L 5 Flower seems like some coordinate in a children’s game with numbered and lettered boxes, perhaps evolving into the mandala of a horoscope with the holistic natural-world harmonics disguised as Jungian synchronicities.
    “…this infinite gulf tearing and spreading me out slumbering in eternal visions and little by little felt the yearning sensed it some astrology…”

  5. Candelaria Griego
    Big Water Boss
    Cleopatra

    My prose poem entitled ‘Candelaria’ written about four years ago: http://www.ligotti.net/showthread.php?t=3867
    Do raindrops have ghosts? it asks.
    “Mother has said I had to eat the flowers.”
    Do fish become dragons; here being cooked as if they were fish, a complaint from a narrator dragon. Do anthropomorphs have ghosts? There is much captivating about this book as I sense the narrative threads and those who extrude such threads. “I am not here just to water your lettuce!” Perhaps the pens in the nice man’s top pocket from the photo are to be lent to the various narrators. Or to one in particular, now old enough to write. With granddad having died. Each pen a taming stick to beat poetry out.
    …and when I told him it was better than ‘Howl!’ he had agreed with me…”

  6. Ramona Roybal
    Demon Taming Stick
    Cleopatra
    Prawn Dragon Colonel

    “– well the only poets I had known were the creek and the wind…”
    Sometimes you have to trust an author even when you feel you are subject to antagonistic anthropomorphism of not only the lizard dragons who are treated like caught fish by the boy and they’re trying to get their army together to get their own back not only on him but on us for reading about them in such a situation, but subject to the anthropomorphic taming-stick, too, with the anthropomorphic words themselves jumping off the page at me and pretending they mean things they couldn’t possibly mean by sane syntax or semantics. But I trust this freehold or head-lease author named on the light blue cover with dark blue letters, always have. But do I trust his sub-leased narrators or the blue boy that perhaps he once was?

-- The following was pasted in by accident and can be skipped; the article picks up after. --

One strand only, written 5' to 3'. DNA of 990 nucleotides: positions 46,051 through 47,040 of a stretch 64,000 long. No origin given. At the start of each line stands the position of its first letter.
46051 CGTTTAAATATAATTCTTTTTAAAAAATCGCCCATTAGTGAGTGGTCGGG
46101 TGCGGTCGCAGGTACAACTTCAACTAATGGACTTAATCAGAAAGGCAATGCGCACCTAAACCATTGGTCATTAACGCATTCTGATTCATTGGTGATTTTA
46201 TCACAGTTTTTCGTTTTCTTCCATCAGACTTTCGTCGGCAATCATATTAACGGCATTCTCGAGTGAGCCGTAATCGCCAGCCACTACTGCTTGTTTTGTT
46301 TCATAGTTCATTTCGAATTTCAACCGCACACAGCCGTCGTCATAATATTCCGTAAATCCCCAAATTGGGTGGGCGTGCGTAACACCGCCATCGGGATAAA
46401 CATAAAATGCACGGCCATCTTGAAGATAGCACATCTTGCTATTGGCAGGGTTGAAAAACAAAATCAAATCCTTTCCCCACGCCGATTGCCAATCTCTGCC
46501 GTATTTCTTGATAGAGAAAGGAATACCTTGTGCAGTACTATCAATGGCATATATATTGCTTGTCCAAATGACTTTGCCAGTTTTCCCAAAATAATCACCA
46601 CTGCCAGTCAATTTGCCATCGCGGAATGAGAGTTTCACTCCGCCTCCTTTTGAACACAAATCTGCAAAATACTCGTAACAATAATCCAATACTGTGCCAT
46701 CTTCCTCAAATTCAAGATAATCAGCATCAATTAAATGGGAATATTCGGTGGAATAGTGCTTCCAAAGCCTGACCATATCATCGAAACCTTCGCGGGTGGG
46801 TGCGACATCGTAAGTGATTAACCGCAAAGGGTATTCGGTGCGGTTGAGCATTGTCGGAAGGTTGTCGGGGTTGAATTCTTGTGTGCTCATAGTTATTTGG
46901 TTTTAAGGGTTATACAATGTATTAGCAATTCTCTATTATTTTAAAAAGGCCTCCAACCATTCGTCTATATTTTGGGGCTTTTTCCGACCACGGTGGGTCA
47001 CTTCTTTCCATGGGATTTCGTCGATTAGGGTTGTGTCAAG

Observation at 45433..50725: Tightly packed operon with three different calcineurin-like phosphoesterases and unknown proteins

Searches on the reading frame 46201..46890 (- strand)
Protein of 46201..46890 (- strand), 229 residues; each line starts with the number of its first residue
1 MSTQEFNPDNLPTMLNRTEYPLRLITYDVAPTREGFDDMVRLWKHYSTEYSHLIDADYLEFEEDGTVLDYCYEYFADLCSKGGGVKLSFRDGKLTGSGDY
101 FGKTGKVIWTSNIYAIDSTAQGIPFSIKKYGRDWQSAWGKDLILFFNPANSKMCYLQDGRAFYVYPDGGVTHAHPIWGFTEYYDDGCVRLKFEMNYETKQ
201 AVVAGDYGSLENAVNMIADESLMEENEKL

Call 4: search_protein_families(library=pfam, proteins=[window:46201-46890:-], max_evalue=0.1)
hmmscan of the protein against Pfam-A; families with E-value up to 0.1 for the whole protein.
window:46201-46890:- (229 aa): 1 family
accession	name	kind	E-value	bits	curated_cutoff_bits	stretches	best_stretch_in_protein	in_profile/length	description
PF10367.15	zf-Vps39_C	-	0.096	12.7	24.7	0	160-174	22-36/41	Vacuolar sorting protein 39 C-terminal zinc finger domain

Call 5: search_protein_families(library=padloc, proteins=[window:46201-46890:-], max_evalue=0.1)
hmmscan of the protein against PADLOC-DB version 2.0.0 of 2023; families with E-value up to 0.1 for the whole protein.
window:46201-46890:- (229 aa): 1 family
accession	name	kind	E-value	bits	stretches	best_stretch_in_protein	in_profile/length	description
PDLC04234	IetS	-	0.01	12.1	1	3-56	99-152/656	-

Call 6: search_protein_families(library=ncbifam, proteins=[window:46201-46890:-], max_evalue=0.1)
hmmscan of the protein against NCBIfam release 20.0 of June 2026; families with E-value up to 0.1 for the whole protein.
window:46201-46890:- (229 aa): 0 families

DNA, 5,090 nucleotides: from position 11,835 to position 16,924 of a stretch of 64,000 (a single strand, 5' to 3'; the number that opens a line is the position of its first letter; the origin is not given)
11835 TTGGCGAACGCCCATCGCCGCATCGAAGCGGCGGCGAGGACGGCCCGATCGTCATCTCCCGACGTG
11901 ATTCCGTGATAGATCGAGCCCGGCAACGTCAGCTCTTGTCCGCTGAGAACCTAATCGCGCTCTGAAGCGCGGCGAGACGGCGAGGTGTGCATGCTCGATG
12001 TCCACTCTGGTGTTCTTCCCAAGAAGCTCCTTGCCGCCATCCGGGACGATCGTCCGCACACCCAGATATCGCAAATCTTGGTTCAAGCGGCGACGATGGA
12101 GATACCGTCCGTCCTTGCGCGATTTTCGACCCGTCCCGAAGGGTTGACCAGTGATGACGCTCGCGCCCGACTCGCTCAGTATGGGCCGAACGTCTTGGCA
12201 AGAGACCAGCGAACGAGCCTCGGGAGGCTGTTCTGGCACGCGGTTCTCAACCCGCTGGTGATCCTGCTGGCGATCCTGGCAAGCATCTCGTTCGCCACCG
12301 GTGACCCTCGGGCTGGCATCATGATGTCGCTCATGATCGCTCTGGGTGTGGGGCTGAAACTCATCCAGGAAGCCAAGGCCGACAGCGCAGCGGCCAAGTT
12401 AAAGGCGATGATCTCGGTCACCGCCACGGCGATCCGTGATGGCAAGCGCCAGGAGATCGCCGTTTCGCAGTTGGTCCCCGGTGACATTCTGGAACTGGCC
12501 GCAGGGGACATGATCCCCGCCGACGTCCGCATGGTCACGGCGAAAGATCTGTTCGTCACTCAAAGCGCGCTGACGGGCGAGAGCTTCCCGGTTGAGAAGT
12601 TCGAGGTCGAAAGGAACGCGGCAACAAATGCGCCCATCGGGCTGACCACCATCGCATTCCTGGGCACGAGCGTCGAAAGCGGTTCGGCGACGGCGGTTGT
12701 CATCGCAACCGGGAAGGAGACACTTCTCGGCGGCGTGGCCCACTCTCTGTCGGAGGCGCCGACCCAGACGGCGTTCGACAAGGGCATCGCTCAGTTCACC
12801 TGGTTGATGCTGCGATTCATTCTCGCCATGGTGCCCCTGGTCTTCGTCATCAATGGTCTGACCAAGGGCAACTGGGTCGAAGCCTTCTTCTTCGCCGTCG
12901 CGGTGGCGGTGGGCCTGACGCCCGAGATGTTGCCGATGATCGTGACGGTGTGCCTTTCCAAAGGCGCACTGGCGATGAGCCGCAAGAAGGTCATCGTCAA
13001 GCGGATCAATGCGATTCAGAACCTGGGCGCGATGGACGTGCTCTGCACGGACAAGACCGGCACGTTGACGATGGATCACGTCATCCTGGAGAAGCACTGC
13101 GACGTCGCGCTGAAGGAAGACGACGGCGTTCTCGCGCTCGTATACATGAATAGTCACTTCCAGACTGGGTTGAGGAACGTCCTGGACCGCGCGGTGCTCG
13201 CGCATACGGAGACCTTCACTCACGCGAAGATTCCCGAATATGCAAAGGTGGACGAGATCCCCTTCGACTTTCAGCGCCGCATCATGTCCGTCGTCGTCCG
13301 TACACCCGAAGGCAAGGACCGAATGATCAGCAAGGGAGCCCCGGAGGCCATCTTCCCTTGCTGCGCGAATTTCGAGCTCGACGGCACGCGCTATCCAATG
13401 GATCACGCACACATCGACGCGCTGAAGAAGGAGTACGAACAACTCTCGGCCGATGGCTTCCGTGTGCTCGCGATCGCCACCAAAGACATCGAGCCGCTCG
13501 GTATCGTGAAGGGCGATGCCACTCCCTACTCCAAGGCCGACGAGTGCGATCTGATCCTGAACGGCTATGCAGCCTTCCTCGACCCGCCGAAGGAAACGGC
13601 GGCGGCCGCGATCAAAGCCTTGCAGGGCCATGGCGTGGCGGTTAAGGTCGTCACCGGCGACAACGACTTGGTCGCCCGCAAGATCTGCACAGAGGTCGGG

7. Matias Armijo
    Cleopatra
    Alfonso Torcuato Southerland-Hevia y Miranda

    “The hole was still there when we arrived. We laid it by the hole.”
    I am glad I limbered up, fortuitously, by having a straight run-through read here of ‘Finnegans Wake’ just before tackling this even more tantalisingly difficult work by Connell. Difficult, but so far satisfying. I am ineluctably gaining ground upon the galaxy of characters and their emerging gestalt, the odd drifter or two, the ‘dying town’ (according to the back cover: in New Mexico) and its ‘twin peaks’ captcha-captivation and its anthropomorphisms both inner and outer — a sense of inferred backstory that both the attractively vexed texture of text and the tactile-visual nature of the physical book itself are imparting (woe betide anyone who tries to appreciate this same text in an ebook format!) – a gestalt garnered, I suggest, by osmosis as well as by ratiocination on the reader’s part. Each word one of Cleopatra’s stigmata.
    Gratuitously picking just one single observation of mine among many, I noted the use of the expression where someone ‘lighted a cigarette’. This was more common in fiction up to the mid 20th century and perhaps a little later but in fiction these days I’d argue that one would expect ‘lit a cigarette’. Who’s the head-lease author now?

  8. admtoahhTheodore Montoya
    Elmer Roybal
    Gilbert Trujillo

    “My eyes were closed. She ran her hand through my hair put it under my chin a kind of benediction.”
    Yes, I’m getting there. I am really getting there. Great satisfaction as a reader is to beat an intractable book with one’s own taming-stick. “People have been falling down for years in our town. They used to send them from the Church, and they fell down.” I can actually see Cleopatra for myself now and dream of telling others to paint their house blue to defeat barren childlessness – and go mining for cough medicine – join the town club. This place is a hard sell, but I’m buying it. Pere Ubu.
    “…and I have tried lighting green candles and I left a cigarette for Our Lady…”

  9. Pingback: Real Time Review of The Galaxy Club | Oxygen